Supreme Court to Hear Sodomy Case
December 2, 2002
By Paul Johnson, Washington Bureau Chief
Washington, D.C.—The US Supreme Court Monday agreed
to hear a case testing the constitutionality of state sodomy laws. Currently
13 states have laws banning sodomy.
The justices will review the prosecution of two men under a 28-year-old
Texas law making it a crime to engage in same-sex sex.
In 1998, sheriff’s deputies, responding to a false report of an armed
intruder, entered John Lawrence’s Houston apartment and found Lawrence and
Tyrone Garner having sex.
Both were arrested and jailed overnight. The men pleaded no contest to the
charges and paid a $200 fine.
The Texas sodomy law under which they were charged bans sexual relations,
including oral and anal sex, between consenting adults of the same sex. It
does not apply to heterosexual couples.
The case was appealed to the Texas Court of Criminal Appeals, which refused
to hear it.
The men are represented by the Lambda Legal Defense Fund. Lambda argues the
Texas law violates the equal-treatment standard of the Constitution.
"The state should not have the power to go into the bedrooms of
consenting adults in the middle of the night and arrest them," said Ruth
Harlow, Legal Director at Lambda Legal, who is the lead attorney in the case.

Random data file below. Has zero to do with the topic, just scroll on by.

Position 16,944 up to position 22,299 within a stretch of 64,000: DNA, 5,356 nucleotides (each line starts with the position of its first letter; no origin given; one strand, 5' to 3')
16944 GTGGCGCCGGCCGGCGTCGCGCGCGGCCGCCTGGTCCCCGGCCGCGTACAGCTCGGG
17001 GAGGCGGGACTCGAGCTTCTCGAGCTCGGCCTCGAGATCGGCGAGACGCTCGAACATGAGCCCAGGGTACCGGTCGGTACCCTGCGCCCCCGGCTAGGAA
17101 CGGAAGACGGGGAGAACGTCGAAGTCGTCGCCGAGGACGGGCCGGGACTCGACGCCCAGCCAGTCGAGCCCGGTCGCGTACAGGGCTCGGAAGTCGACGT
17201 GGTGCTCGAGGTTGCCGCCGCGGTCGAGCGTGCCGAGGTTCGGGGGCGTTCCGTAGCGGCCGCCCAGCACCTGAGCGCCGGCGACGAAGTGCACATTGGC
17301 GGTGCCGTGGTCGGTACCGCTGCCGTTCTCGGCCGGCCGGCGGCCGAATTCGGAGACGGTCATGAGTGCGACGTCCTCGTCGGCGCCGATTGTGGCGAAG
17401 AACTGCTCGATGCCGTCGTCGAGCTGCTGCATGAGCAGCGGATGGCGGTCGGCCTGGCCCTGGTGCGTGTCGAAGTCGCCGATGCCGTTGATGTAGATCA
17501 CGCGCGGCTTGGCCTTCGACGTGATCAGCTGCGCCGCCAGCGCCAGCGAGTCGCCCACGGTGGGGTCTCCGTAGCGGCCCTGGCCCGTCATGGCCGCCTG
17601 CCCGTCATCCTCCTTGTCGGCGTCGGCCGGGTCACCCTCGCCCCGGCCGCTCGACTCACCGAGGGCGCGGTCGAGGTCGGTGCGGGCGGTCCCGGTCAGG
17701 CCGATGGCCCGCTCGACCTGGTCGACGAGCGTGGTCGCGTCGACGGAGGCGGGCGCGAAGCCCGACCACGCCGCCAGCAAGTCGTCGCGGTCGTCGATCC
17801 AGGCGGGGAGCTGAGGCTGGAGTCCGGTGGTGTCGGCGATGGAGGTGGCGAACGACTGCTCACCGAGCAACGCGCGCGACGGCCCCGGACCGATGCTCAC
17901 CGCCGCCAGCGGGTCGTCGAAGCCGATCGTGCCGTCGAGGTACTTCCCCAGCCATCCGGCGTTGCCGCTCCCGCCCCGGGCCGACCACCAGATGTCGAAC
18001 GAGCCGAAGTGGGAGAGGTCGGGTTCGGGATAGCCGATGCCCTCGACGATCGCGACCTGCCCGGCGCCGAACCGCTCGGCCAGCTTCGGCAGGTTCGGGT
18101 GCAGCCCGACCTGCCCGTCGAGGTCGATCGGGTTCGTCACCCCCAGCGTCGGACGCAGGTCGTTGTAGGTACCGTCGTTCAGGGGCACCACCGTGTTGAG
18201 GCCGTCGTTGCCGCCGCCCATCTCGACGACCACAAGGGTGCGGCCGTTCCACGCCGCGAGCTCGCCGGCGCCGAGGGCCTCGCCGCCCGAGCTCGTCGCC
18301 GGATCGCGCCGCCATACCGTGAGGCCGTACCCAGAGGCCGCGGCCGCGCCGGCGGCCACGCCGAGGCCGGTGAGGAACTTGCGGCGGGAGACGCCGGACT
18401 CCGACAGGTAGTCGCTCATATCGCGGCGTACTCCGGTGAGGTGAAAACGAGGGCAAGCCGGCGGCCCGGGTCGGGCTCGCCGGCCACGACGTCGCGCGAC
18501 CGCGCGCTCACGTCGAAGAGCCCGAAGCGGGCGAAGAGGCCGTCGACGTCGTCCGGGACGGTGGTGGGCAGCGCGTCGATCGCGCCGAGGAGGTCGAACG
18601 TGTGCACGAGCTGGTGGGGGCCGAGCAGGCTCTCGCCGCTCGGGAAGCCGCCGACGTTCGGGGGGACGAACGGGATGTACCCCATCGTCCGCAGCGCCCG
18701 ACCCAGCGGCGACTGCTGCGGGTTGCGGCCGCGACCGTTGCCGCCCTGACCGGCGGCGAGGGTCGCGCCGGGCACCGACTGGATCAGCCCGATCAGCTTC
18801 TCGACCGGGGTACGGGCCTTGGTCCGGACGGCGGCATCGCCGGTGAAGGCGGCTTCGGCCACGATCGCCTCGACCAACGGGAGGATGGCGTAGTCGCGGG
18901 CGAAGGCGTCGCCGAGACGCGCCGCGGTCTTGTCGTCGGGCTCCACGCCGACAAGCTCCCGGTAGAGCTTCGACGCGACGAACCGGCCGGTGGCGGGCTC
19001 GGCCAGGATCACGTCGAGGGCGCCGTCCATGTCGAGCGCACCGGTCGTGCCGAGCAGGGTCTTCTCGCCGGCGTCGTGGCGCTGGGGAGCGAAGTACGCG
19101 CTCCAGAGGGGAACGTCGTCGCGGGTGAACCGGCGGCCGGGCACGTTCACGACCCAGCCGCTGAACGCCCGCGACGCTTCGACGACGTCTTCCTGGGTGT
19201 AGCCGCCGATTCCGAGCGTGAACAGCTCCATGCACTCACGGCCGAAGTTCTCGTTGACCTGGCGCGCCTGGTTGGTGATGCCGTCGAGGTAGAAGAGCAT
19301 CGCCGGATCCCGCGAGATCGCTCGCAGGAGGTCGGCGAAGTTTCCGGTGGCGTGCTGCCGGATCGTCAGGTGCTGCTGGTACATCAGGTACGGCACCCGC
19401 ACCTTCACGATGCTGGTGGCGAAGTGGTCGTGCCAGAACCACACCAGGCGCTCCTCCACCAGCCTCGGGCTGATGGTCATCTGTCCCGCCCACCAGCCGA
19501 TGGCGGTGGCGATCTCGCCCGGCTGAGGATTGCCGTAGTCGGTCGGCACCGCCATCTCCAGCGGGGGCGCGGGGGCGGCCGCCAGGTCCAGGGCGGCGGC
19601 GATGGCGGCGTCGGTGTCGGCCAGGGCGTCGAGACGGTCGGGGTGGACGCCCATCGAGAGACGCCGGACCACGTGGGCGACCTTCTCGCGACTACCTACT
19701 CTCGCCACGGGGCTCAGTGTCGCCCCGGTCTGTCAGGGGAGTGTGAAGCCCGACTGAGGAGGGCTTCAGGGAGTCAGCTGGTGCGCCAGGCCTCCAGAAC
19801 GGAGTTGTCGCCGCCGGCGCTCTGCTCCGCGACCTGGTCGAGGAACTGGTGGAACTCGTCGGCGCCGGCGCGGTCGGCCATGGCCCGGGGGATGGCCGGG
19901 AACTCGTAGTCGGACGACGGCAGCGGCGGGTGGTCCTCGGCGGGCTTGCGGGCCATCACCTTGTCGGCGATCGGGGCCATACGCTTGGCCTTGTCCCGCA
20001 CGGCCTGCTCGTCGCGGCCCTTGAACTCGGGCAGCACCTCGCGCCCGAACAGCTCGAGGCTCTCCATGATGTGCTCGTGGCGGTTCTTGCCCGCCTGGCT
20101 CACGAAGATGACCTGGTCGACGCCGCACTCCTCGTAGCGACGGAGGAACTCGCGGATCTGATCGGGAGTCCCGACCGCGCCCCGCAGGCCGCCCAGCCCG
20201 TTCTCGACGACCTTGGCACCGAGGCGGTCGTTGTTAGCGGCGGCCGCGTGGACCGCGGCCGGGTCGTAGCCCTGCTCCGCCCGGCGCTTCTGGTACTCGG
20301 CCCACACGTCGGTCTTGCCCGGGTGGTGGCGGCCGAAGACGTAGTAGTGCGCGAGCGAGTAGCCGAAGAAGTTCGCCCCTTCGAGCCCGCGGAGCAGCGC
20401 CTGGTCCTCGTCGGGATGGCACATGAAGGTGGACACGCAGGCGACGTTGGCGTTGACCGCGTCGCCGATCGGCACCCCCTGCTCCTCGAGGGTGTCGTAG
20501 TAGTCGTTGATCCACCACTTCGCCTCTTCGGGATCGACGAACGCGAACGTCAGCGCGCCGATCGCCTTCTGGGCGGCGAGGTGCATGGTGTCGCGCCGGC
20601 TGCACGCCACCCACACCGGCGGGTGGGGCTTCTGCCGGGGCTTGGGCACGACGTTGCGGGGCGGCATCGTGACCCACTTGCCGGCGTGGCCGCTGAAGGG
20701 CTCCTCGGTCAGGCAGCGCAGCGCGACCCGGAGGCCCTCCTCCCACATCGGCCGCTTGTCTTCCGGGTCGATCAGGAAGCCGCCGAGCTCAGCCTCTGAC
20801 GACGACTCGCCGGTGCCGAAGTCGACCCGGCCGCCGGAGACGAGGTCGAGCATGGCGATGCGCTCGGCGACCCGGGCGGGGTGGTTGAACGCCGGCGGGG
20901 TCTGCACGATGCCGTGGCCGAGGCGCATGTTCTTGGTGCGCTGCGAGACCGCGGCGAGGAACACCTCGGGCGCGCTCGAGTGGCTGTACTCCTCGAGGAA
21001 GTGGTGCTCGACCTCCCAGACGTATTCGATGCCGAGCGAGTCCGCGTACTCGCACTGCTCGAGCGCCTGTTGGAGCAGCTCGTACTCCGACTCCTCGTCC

"As a result of the convictions, neither man can hold jobs in dozens
of professions in Texas and may have to register as sex offenders if they move
to some other states," said Liz Seaton, the Human Rights Campaign’s
"These laws are used to deny gay workers jobs, refuse lesbian mothers
custody, oppose non-discrimination laws and block hate crime
legislation," said Seaton.
The US Supreme Court ruled 5-4 in 1986 that consenting adults have no
constitutional right to private homosexual sex. Today’s decision by the
justices revisits the ruling.
"It’s tremendously significant that the court is revisiting a
previous ruling that has done substantial harm to gay Americans for so many
years," Harlow said. "Society’s knowledge about gay people, gay
families and gay lives has increased exponentially since 1986, and we believe
a more informed view of constitutional protections for gay people can now
"Sodomy laws are unfair, un-American and used to discriminate against
gay and lesbian Americans in a number of ways," said HRC General Counsel
and Legal Director Kevin Layton.
"We applaud the Supreme Court’s decision and we hope this is the
beginning of the end to an unfortunate chapter of singling out gay and lesbian
people for state-sanctioned persecution," Layton said.
If the court rules the Texas law unconstitutional it will nullify other
sodomy laws throughout the country.
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